by Jacob Fetty
One cup of coffee. Two.
Kids are up. Work is calling – literally and figuratively.
You are already feeling the squeeze of your day and you don’t even have your socks on yet.Clients routinely tell me how much time that they have available to train. Then I ask a series of questions – Spouse? Check. Kids? Check. Work? Check. What starts as a wide-eyed overzealous assessment of available time turns into a buzz kill, a crash back to reality reminder that while we would like to spend all day, every day, on our bikes, we just don’t have the time to do so. Still, we have goals and goals take time to reach. Not just time but intrinsic motivation. It’s counter-intuitive to think that we can reach high, sometimes lofty goals, without pouring all our free time into the pursuit of these goals, right?
Not exactly. There are no short cuts. At least, not as far as I have found. And, besides, the process is the best part. It takes time, sure, but it also takes balance and the pursuit of and the perfection of that balance.
Due to our affinity for riding our bikes and geek-ing out over the most trivial bike-related products, we become consumed in the bike world. We become conditioned to believe that volume is everything and we subscribe to this silly notion. While volume is important and has its place, it is not everything, and in a busy person’s life, volume can be the subtle movement that brings the house of cards crashing down. Quality versus Quantity, right? With someone with real world responsibilities this is often the Good versus Evil eternal battle that happens in our daily calendars.
We want to ride, we need to ride. Like a junkie burning a spoon for their next fix. Savor the process but hurry it up!
So how do we get it all done? How do we meet our cycling goals while not throwing family life out of balance? How do we optimally improve our fitness with limited time?
With my clients that are pressed for time, I tend to put more emphasis on Intensity Factor (IF): basically, how hard is the workout specific to your current ability? Personally, I zero-in more on IF than Training Stress Score (TSS). It can be splitting hairs in some instances but for the purpose and needs of the Busy Momma, IF is a better gauge of workout prescription. This allows a coach to prescribe rides with less volume but with more intensity, usually based on power. With the rise in popularity of power meters and the increased accessibility of them, they are the one tool you need in your tool box besides your bike to help you get it all done. Applying the proven concepts garnered from coaching with Cycle-Smart, I arrange client’s workouts over a week in descending order of intensity. Basically, we do the hardest workouts first, earlier in the week, and then phase into the less aggressive work loads as the week progresses. What this allows a client to do is to focus his or her available training time on the most important aspects, getting them accomplished one at a time, day-by-day in short interval-rich rides. It’s important to pepper proper rest into the week too. While coaches have tools to measure bike workloads, we don’t have tools to measure life’s stresses and communication becomes vital to keeping your workouts on track and your life in balance.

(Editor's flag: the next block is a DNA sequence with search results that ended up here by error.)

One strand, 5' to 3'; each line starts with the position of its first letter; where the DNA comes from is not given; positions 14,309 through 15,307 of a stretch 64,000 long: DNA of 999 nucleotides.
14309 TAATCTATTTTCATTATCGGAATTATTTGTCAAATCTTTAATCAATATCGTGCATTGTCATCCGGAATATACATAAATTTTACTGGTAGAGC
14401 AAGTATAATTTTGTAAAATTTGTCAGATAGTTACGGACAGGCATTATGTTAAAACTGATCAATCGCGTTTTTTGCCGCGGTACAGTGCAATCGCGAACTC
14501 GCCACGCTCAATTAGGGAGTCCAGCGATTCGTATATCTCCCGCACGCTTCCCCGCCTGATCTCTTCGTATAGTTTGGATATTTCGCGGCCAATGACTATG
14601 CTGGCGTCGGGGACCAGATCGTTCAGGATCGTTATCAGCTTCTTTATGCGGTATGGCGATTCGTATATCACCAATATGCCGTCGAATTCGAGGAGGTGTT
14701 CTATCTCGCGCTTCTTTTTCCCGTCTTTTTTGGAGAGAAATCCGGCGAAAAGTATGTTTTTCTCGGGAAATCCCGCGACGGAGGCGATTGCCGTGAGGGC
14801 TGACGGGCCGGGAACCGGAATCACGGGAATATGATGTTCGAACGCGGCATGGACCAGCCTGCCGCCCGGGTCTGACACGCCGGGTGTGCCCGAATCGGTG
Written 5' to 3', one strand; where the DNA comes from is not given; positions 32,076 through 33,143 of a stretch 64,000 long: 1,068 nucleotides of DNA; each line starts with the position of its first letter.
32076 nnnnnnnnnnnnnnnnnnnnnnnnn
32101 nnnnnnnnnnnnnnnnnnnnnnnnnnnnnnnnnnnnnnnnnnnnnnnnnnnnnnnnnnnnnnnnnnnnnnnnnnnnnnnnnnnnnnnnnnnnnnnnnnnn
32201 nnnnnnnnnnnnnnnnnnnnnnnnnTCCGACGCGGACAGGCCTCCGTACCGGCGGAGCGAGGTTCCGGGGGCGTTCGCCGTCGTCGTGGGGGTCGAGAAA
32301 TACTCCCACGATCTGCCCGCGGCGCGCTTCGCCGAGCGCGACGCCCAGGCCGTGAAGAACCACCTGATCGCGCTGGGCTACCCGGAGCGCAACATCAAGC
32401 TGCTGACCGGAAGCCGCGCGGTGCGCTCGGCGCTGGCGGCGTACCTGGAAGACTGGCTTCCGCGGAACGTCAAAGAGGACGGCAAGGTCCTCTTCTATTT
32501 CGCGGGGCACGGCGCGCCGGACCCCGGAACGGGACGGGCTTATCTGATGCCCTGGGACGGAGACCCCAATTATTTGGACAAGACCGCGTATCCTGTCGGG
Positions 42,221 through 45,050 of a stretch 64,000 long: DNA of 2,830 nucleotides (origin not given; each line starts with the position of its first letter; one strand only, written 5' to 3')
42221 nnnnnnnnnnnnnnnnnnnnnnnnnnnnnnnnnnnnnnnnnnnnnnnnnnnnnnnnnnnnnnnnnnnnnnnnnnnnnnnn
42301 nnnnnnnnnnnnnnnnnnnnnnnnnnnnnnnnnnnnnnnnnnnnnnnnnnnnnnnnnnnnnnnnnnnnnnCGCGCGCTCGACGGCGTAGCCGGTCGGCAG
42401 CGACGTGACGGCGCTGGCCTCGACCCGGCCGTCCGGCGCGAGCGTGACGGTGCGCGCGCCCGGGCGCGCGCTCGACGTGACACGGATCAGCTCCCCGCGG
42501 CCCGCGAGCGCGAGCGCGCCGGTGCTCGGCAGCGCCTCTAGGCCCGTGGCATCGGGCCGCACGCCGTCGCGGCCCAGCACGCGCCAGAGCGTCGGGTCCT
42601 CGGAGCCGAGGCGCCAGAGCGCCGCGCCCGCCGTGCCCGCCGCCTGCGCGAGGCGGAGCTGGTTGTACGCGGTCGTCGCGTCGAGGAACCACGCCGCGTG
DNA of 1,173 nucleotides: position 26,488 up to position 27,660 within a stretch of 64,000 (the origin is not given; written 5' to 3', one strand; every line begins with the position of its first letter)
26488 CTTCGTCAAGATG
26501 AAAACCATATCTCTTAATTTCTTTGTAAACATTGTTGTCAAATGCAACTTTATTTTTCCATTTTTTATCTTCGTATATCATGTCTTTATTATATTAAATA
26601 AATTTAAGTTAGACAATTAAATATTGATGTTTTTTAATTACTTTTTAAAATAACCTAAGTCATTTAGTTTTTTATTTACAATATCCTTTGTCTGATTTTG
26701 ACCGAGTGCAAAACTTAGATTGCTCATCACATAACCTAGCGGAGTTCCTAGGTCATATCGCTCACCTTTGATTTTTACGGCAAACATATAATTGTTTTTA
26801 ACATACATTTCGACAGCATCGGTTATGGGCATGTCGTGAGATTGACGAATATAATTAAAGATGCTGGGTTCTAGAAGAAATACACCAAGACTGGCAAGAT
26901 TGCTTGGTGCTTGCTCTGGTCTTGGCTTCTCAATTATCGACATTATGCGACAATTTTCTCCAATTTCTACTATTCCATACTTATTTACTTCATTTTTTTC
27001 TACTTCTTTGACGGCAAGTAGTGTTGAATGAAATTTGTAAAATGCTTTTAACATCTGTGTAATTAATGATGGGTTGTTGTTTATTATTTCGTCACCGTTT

An example of how a descending week would flow: Assuming that you are starting your base period, you would arrange your blocks so that your Sprint workout would be first followed by Threshold work the next day, or the next day you got on your bike. From there you would phase down to Tempo followed by Endurance, generally speaking.
Being committed to flexibility and openness about fitting in training around real life is the first step towards creating the balance that helps you get it all done. It takes time and practice to achieve the zen balance between training, work meetings and your kids next recital but it can be done. If Peter Pan can grow up then certainly us overzealous athletes can get in our threshold intervals and still play with Barbie Dolls.
Jacob Fetty raced road, mountain and cyclocross. Now, he lives in the mountains of West Virginia with his wife and 18-month old son. He coaches full time for Cycle-Smart and enjoys helping people work towards achieving their goals. He’ll be writing a regular column for us on training while managing a full-time life on the side.